Jon Lopez

General Manager Europe, Hayward Industries

Thank you very much for the excellent presentation skills session. The feedback I received was very positive. Everyone enjoyed the good mix of listening to your speech, co-developing a concrete take-away and the personal learning experience. We all feel more devoted to the task ahead, more able to succeed and an elevated team spirit. Delivering this in a short time, both in session and in preparation, is outstanding!

Henning Dehler

CFO European Dairy Supply Chain & Operations, Danone

Thanks to John’s excellent workshop, I have learned many important tips and techniques to become an effective public speaker. John is a fantastic speaker and teacher, with extensive knowledge of the field. His workshop was a great experience and has proven extremely useful for me in my professional and personal life.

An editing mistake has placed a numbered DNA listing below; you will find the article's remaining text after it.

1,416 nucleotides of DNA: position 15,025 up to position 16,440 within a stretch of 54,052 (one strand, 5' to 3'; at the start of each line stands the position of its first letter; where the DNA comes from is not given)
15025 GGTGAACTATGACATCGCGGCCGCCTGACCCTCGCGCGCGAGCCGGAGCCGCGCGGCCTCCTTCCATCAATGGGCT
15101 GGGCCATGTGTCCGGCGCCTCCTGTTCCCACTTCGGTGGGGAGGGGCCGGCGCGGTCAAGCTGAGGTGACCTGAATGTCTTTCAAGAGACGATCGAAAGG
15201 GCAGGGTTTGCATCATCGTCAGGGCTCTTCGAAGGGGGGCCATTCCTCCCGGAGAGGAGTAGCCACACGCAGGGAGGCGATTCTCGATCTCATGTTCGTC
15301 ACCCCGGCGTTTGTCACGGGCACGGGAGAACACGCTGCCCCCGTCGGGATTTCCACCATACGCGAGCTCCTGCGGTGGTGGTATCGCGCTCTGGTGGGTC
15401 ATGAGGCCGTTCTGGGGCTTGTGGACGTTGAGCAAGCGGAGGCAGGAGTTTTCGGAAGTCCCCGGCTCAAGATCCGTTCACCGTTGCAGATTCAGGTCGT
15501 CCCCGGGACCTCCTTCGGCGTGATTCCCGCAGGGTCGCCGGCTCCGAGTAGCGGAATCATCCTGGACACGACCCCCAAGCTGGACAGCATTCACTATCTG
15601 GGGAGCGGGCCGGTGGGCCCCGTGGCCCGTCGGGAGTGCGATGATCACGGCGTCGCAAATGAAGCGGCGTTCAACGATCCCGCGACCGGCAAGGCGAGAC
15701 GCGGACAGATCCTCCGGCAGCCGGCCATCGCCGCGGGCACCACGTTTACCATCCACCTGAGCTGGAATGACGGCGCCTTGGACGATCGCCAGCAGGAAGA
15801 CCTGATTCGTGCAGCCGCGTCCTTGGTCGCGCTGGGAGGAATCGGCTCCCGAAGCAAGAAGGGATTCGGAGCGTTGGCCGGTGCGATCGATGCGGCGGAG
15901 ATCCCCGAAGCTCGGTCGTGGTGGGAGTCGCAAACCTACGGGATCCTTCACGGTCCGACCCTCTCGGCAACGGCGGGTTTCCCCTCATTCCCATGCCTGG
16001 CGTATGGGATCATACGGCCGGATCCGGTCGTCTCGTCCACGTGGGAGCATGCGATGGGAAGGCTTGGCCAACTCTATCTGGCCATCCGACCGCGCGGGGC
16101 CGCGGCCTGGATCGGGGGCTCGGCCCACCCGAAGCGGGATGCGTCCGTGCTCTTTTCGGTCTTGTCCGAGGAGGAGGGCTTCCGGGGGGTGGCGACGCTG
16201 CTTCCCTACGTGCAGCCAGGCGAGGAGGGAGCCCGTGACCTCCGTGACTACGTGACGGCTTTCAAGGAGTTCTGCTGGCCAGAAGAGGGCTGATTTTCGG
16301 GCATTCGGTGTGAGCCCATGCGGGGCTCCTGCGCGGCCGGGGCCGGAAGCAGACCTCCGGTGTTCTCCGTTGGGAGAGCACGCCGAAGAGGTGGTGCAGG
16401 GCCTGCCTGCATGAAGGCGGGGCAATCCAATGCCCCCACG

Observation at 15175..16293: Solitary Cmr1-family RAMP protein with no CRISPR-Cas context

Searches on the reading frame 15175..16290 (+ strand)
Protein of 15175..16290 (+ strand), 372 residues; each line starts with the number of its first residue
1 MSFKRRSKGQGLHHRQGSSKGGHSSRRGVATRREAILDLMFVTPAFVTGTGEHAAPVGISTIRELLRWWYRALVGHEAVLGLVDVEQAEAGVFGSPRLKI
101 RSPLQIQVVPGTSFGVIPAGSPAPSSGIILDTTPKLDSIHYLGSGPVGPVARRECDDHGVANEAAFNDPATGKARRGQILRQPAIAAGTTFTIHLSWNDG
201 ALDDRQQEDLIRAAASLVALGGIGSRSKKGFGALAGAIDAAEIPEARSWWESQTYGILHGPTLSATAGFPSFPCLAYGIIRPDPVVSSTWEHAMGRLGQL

Eric Thuillard

Senior Sales Manager, Sunrise Communications

John’s presentation skills training was a terrific investment of my time. I increased my skills in this important area and feel more comfortable when speaking to an audience. John provided the right mix between theory and practice.

Diego Brait

Director of the Jura Region, BKW Energie AG

Be BOLD. Those two words got stuck in my head and in the heads of all those ADP leaders and associates that had the privilege to see John on stage. He was our keynote speaker at our annual convention in Barcelona, and his message still remains! John puts his heart in every word. Few speakers are so credible, humble and yet super strong with large audiences!

Guadalupe Garcia

Senior Director and Talent Partner, ADP International